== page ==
A Quick Note on Cover Crop Management

Richard Taylor, Extension Agronomist; rtaylor@udel.edu

In many areas of Delaware this winter has not only been lacking in significant snow cover but also marginal to deficient in rainfall, resulting in soil moisture levels that are at risk of becoming short as we move to corn planting season in April. Although the forecast does call for rainfall this week, growers who have established cover crops on their 2012 corn fields will need to carefully monitor their soil moisture levels. When spring growth begins, cover crops can remove a large amount of soil moisture in a relatively short space of time. This is not only because of their rapid growth rate in the spring but also because they have a well-developed and often deep root system already established. Cover crops can remove not only surface moisture but the subsoil moisture we often depend on to hold corn during early- to mid-summer drought conditions.

If rainfall between now and early corn planting time remains below normal, growers should think seriously about killing cover crops early, before too much soil moisture is removed. If using a systemic herbicide to kill the cover crop, you should also account for the week to two weeks it will take for the crop to die when determining the timing of herbicide application versus soil moisture levels.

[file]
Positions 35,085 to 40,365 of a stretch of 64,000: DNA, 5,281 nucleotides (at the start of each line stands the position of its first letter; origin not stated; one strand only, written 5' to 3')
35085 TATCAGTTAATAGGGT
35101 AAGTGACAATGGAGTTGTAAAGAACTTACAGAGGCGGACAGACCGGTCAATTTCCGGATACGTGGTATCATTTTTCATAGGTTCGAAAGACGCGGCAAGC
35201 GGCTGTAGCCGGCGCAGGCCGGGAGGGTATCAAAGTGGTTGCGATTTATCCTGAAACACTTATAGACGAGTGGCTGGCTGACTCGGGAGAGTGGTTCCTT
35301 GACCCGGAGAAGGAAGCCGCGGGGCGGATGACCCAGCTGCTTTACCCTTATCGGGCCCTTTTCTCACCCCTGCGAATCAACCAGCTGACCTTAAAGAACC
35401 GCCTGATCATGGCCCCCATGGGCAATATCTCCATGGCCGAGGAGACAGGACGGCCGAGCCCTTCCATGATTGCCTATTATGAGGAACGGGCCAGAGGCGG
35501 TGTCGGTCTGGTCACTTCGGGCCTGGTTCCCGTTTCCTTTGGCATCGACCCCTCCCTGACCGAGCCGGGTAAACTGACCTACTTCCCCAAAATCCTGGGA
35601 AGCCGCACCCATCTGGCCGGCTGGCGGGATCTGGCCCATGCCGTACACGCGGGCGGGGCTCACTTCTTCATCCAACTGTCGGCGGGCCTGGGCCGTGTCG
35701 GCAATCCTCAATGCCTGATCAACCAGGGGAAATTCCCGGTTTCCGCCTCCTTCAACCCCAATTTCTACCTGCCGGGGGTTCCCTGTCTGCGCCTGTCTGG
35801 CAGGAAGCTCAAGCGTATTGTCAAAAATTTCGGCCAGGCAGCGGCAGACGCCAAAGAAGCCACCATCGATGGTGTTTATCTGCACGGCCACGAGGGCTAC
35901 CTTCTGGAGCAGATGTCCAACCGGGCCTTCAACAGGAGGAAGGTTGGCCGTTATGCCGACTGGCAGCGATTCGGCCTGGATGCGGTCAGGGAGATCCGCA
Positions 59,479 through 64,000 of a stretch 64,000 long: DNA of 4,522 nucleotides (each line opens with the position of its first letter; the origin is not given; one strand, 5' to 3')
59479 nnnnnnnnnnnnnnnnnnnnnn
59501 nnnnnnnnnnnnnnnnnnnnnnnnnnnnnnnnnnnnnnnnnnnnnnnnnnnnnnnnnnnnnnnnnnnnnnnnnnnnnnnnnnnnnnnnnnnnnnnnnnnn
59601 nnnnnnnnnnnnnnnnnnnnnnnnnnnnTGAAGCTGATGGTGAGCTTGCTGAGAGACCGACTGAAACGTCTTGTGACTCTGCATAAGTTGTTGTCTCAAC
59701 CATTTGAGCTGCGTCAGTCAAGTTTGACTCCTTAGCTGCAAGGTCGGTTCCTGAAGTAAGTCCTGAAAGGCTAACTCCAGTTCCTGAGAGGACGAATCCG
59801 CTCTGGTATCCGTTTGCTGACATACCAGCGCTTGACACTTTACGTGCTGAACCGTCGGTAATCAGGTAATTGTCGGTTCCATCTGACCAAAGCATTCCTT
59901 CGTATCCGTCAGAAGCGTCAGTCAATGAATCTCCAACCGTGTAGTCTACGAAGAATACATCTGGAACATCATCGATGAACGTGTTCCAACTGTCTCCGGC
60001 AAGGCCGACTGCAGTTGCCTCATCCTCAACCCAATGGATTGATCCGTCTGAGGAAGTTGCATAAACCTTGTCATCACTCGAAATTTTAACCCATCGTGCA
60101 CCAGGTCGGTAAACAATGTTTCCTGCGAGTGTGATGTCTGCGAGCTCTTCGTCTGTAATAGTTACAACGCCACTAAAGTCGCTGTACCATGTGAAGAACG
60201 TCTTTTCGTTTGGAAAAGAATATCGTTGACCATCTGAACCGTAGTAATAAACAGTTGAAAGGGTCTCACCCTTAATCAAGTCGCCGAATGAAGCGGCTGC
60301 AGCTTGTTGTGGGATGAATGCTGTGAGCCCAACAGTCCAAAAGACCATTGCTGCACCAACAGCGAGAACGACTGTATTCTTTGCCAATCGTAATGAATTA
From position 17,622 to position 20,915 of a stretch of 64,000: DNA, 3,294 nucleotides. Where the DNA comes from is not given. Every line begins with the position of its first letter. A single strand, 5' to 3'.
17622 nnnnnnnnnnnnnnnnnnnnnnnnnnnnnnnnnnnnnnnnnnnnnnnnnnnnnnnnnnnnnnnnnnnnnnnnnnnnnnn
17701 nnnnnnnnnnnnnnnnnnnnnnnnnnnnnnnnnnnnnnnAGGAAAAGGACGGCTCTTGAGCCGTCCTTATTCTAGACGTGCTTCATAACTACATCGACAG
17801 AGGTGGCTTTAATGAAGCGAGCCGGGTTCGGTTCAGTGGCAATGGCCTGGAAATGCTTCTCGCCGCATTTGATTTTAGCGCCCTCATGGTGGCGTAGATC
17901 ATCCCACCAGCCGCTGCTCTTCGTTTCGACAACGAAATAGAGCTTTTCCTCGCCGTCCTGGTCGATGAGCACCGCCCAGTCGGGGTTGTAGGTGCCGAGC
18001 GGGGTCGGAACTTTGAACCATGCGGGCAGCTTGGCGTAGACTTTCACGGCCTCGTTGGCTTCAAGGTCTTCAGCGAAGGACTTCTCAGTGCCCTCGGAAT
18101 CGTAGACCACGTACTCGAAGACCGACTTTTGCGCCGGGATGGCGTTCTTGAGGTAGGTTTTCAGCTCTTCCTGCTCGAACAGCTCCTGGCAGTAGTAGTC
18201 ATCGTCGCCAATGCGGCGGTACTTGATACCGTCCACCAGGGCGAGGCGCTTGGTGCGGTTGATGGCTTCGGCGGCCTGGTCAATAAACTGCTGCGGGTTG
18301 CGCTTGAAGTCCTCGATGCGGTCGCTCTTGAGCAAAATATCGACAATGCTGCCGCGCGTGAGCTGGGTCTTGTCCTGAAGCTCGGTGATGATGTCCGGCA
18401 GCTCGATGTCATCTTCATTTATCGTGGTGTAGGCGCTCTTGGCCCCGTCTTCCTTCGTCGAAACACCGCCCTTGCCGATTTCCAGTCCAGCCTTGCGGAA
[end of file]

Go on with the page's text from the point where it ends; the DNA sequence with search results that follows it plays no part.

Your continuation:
Finally, a number of growers around the state planted the tillage radish or daikon radish as a cover crop this past fall. Although the weather was cold enough on some fields in New Castle County to winter kill the tillage radish, not all fields were completely killed. I suspect that the same is true in the lower counties of Delaware. You should carefully monitor these fields so you can make the decision on whether or not you will need to spray these fields with an herbicide to clean them up in time for corn planting time. Again, you should also monitor the subsoil moisture levels since this crop can send roots very deep into the soil. If it remains alive, a large amount of the subsoil moisture may be lost through transpiration as the radish enters the reproductive stage later this spring.

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